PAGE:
5. (9.6km, 6 miles) Walk down stream to enter the wooded confines of Padley Gorge at a gate. The path picks its way down through the trees with beck tumbling over its rocky course far below. By a building (a disguised water pumping station) take a lesser path to the right. This picks its way down the hillside below Bolehill Wood, passing behind a home set in superb location with a stunning view down the Derwent Valley. The path comes down to a rough road next to a cattle grid. Just to the left, across the cattle grid is Padley Chapel and the ruins of the old manor - worthy of a visit.

  6. (12km, 7 miles) Cross back over the cattle grid and head down a track on the left - this crosses a bridge over the Sheffield/Manchester railway and enters the open meadows of the Derwent Valley. At a gap in the broken wall by the remains of a footpath sign, bear left to follow a faint line of a path diagonally to the bottom corner of a field, to join another path, which follows a field side down towards the river. Basically the route, often waymarked as the Derwent Way, is now just a matter of following the river back to Baslow.

  7. (14.4km, 9 miles) At the next road (B6521) turn right for a short distance, cross over and just before the bridge pick up the continuation of the path across a meadow. The path angles away from the river, crosses a stream, and enters woodland that is in the care of the National Trust. After about mile you leave the woods and cross a couple of fields, after which the path becomes paved and enclosed by walls. Continue along a lane in Froggatt passing the old bridge to join a path by the river. The path now keeps close company with Derwent for the next mile, save the crossing of the B6054 by the 'new' bridge. As you near Calver you must join the minor road, which is forced by the steepening valley side, to run close to the river.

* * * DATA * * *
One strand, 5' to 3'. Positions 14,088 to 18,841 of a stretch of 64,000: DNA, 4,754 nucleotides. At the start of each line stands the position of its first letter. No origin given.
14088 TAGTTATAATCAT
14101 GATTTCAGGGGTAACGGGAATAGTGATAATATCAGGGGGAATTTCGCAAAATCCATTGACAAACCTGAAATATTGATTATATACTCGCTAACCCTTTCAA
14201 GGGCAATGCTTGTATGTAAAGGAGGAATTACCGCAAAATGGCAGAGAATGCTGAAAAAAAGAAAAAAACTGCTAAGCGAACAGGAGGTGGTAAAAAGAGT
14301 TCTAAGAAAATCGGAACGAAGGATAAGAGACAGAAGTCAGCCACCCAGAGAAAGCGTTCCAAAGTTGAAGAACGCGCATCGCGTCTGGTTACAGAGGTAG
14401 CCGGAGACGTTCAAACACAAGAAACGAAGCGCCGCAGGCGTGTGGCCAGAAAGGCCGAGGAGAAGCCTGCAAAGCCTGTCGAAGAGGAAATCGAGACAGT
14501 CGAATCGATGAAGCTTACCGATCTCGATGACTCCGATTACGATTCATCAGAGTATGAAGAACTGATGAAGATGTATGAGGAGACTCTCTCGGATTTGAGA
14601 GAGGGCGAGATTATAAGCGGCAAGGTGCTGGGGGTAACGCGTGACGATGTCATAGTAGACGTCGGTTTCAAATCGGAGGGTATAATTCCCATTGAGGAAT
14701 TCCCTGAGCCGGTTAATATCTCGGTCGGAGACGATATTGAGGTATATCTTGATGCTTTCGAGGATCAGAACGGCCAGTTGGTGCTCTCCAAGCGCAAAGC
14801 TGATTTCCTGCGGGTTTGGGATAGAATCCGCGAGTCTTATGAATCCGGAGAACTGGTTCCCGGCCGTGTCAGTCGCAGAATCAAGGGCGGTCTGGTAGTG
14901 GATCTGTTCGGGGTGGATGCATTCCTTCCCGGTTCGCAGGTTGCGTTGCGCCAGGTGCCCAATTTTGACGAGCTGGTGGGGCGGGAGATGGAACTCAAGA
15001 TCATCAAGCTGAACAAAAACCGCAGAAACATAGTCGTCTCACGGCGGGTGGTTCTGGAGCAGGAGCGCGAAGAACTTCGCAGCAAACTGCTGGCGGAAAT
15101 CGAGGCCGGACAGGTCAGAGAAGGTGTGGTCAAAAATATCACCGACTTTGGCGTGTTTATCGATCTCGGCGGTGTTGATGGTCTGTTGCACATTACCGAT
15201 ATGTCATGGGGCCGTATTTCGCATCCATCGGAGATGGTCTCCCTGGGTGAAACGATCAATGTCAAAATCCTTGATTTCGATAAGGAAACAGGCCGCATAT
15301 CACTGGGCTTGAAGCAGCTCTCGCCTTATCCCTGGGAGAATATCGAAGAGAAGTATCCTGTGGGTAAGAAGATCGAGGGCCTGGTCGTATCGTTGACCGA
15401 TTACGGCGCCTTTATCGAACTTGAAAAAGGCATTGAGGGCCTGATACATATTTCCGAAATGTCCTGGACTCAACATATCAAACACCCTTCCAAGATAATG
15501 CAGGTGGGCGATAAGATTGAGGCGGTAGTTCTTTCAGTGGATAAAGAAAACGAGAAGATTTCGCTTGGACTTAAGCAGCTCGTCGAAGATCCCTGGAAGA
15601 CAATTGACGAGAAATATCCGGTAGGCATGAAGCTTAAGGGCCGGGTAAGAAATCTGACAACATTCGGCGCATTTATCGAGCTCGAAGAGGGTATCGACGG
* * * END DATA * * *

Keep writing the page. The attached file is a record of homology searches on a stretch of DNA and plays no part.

8. (16.4km, 10 miles) At Calver turn right by the Bridge Inn to cross the river by means of the old road bridge. Cross the old road and follow a footpath, which passes under the new road bridge and along the side of housing estate. Soon the bustle of civilisation is behind you, with just the river, now on your left, for company. After a two fields, you enter a strip of woodland and the river meanders away to the left. The path keeps to the valley floor around the bottom of the hill to your right, before cutting across a meadow to a gateway and a lane leading into Bubnell. For the next mile the Derwent is again your companion, with a weir and a former mill on the opposite bank. Cross the old bridge into Baslow, walk past the church and cross this busy road with care. To get away from the traffic take the back lane up through the village past the school, turning down Eaton Hill to the road crossing opposite the car-park.

    Along the Way

    Padley Chapel - this is all that remains of the 14th century manor house of the Padley family, devout Roman Catholics. With the persecution of Catholics in the 16th century, two priests Nicholas Garlick and Robert Ludlam, had taken refuge at the manor, but were discovered and arrested on July 12th 1588. Just twelve days later they were hung, drawn, and quartered. The manor was eventually sold and fell into ruin. In 1933 the Catholic Nottingham Diocese purchased the site and converted the one remaining building into the chapel we see today. A pilgrimage his held each July to the chapel.

    Arnold Underwood (July 2003)

This page was created by
Arnold Underwood